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Home > Beyoncé, Taylor Swift and PRS Foundation CEO Vanessa Reed top the fifth Woman’s Hour Power List 

Beyoncé, Taylor Swift and PRS Foundation CEO Vanessa Reed top the fifth Woman’s Hour Power List

Woman’s Hour has [on Friday 28 September] revealed their fifth Power List, profiling the 40 most powerful women currently working in the music industry. The list was revealed live in a special programme hosted by Jenni Murray and broadcast from the BBC’s Maida Vale studios on BBC Music Day. 2018’s Woman’s Hour Power List celebrates women who are demonstrating power in the music industry, innovators and ground-breakers supporting and championing the work of other women or changing the industry from within – making it more equal, diverse and creative.

The top five women on the 40-women list are Beyoncé, Taylor Swift, Vanessa Reed, CEO of the PRS Foundation, Adele and Stacey Tang, Managing Director of RCA UK.

This year’s judging panel is chaired by BBC journalist and presenter Tina Daheley. Joining her on the panel was music TV producer and columnist Jasmine Dotiwala; classical music writer and novelist Jessica Duchen; UK producer of the year 2018 Catherine Marks; and BRIT award-winning singer, songwriter and musician Kate Nash.

Karen Dalziel, Editor of Woman’s Hour said: “I am delighted to celebrate and champion the 40 remarkable women on the Woman’s Hour Power list 2018. All are experts in their chosen field and each individual has demonstrated the leadership and perseverance to change the music industry from the inside. Their passion and commitment is truly inspiring and inclusion on this prestigious list acknowledges their role in paving the way for other women to have opportunity, profile and power in this exciting industry.”

  1. Beyoncé
    Tina Daheley said: “The last few decades have seen the evolution of Beyoncé from Destiny’s Child singer to one of the greatest artists of our generation. History-making along the way with 63 Grammy Award nominations, a headline Glastonbury set, a politically charged Super Bowl performance and this year becoming the first black woman to headline Coachella. ‘Queen Bey’ continues to reinvent herself, unapologetically using her position, platform and music to bring black politics, civil rights activism and feminism into the mainstream.”
  2. Taylor Swift
    Jasmine Dotiwala said: “Taylor Swift is one of the biggest female artists on the planet as well as an advocate for her fellow artists, unafraid to take on big brands and call out injustice. Her $1 law suit and her influence on young people demonstrate how much she’s in control of herself, taking control of her music with her ability to switch from country to pop and still win nearly every award going. When I see young girls and how she empowers them to be strong women I see how much she’s influenced them and her impact on these girls who will be the activists of the future.”
  3. Vanessa Reed
    Jessica Duchen said: “She’s had a huge impact across the board, and the Keychange initiative which involved getting so many international festivals to sign up to a pledge to gender parity, is a stunning development in the music world as a whole.”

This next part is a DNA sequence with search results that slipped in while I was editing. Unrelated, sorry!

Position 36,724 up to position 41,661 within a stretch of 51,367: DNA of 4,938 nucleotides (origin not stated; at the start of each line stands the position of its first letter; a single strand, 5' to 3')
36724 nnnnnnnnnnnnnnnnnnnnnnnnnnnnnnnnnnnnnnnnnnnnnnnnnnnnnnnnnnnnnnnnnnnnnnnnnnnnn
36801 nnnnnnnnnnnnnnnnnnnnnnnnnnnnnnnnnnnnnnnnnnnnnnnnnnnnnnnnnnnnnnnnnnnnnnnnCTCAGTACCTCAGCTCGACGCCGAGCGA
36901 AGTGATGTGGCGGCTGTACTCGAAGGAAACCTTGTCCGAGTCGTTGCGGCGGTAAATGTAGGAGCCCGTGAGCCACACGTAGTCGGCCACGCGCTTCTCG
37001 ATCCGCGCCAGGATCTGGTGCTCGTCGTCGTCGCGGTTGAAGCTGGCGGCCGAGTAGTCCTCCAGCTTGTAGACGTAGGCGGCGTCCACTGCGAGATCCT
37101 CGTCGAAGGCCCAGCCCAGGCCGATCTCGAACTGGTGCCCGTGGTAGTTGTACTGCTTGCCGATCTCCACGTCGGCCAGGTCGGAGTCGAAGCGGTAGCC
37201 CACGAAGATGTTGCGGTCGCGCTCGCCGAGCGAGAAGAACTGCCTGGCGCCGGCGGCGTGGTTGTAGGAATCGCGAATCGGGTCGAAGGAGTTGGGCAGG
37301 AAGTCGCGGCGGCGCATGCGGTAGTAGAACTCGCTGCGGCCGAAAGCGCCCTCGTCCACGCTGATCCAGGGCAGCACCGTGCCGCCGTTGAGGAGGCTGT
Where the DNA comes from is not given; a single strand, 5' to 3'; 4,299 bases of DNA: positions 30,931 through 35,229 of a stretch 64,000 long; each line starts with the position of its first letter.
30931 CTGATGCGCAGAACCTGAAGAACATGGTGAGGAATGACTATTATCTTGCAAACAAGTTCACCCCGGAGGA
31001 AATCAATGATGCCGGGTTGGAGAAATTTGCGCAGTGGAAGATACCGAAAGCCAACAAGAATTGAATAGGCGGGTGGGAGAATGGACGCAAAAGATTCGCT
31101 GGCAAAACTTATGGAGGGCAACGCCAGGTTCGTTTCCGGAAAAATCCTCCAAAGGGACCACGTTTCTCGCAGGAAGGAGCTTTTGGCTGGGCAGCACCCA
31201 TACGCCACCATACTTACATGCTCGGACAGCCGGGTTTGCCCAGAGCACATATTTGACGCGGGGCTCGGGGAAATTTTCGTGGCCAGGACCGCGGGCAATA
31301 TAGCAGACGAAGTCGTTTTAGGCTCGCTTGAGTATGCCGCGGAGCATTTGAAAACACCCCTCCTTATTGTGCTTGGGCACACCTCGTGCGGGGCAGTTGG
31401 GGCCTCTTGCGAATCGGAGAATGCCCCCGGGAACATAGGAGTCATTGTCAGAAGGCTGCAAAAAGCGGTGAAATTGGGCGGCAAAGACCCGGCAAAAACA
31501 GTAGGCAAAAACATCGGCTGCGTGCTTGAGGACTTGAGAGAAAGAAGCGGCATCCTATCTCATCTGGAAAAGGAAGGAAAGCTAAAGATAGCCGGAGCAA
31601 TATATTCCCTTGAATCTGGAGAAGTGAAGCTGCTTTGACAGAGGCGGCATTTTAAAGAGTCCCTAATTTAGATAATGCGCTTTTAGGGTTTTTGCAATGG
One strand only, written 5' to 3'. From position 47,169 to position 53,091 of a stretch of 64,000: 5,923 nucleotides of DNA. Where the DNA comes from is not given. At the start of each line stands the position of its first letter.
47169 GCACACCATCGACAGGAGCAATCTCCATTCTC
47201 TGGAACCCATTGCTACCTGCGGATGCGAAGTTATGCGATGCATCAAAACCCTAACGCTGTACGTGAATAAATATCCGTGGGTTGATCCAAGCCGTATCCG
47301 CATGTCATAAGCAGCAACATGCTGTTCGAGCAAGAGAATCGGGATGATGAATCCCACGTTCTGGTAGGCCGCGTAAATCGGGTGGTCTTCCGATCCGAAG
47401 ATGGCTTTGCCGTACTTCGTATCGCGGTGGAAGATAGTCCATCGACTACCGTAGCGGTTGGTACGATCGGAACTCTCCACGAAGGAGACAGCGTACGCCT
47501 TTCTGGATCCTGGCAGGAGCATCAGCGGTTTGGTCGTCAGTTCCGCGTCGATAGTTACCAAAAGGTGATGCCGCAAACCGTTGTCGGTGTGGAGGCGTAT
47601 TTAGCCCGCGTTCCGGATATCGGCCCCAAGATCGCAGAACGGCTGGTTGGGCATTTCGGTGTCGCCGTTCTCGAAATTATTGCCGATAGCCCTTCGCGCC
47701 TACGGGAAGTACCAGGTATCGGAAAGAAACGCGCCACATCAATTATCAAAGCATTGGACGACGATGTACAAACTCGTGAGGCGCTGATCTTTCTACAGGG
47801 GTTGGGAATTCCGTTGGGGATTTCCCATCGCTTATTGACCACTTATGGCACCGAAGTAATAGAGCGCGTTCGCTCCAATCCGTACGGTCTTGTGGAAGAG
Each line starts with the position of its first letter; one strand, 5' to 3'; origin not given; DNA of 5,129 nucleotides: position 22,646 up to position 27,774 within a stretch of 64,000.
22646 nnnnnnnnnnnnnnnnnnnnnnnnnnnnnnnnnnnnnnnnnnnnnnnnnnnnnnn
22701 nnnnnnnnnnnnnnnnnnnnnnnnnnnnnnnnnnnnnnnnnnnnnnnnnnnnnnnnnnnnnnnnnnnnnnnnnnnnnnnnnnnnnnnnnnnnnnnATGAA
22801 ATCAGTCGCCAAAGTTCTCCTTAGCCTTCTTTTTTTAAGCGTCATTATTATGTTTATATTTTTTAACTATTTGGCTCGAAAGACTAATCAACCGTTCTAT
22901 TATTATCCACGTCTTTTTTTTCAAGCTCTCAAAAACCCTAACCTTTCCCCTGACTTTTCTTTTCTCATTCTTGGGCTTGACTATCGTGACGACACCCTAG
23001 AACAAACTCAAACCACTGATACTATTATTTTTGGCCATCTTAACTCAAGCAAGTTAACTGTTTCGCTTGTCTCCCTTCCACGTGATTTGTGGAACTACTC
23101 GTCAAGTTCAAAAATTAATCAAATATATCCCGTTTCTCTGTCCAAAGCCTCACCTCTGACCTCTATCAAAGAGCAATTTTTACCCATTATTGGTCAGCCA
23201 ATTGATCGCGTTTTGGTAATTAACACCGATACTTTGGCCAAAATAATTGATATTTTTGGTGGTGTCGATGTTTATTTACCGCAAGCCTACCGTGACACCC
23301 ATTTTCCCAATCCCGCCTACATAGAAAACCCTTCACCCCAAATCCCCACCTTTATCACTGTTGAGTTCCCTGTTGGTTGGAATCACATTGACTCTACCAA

Read the news via Billboard, M Magazine, The Daily Mail and see the piece on Vanessa in the Evening Standard below!


The full list as revealed on Friday’s programme is:

1. Beyoncé (musician)

2. Taylor Swift (musician)

3. Vanessa Reed (Chief Executive of the PRS Foundation)

4. Adele (musician)

5. Stacey Tang (Managing Director of RCA UK)

6. Gillian Moore (Director of Music at Southbank Centre)

7. Rebecca Allen (President of Decca Records)

8. Marin Alsop (conductor)

9. Chi-chi Nwanoku (musician, founder of Chineke! orchestra)

10. Maggie Crowe (Director of Events and Charities at BPI, Administrator of the BRIT Trust)

11. Olga Fitzroy (Recording and mix engineer)

12. Annie Mac (DJ)

13. Desiree Perez (Chief Operating Officer, Roc Nation)

14. Cardi B (musician)

15. Sia (songwriter, musician)

16. Ellie Rowsell (musician)

17. Sarah Stennett (CEO at First Access Entertainment)

18. Nicola Benedetti (musician)

19. Hattie Collins (journalist)

20. Dua Lipa (musician)

21. Kathryn McDowell (Managing Director of the London Symphony Orchestra)

22. Julie Pilat (Global Head of Operations for Beats1)

23. Alice Farnham (conductor and co-founder of Women Conductors)

24. Fiona Stewart (Director of Green Man Festival)

25. Taponeswa Mavunga (Head of Publicity at Columbia Records)

26. Emma Banks (Co-head at Creative Artists Agency)

27. Edwina Wolstencraft (Editor at BBC Radio 3)

28. Linda Perry (songwriter, musician)

29. Vick Bain (CEO of British Academy of Songwriters, Composers & Authors)

30. Jasmine Sandlas (musician)

31. Anna Meredith (composer)

32. Amber Davis (A&R Director at Warner/Chappell Music)

33. Deborah Annetts (Chief Executive at Incorporated Society of Musicians)

34. Sas Metcalfe (President, Global Creative, of Kobalt Music)

35. Fiona Dalgetty (Chief Executive of Feis Rois)

36. Grace Ladoja (founder of Metallic Inc and artist manager)

37. Mandy Parnell (mastering engineer and founder of Black Saloon Studios)

38. Issie Barratt (composer)

39. Nadine Shah (musician)

40. Sara Sesardic (Music Editor at Spotify UK)

The Woman’s Hour Power List launched in 2013 and featured the 100 most powerful women in the UK, covering women working in traditional power structures – politics, the law, big business – and was headed by the Queen. In 2014 the list focused on ten ‘Game Changers’ with Baroness Doreen Lawrence in first place. In 2015 the theme was ‘The Power to Influence’ with Scotland’s First Minister Nicola Sturgeon heading the list. The fourth Power List in 2016 celebrated the seven women who had made the biggest impact on women’s lives over the past seven decades, as part of Woman’s Hour 70th anniversary celebrations, with Margaret Thatcher topping the list.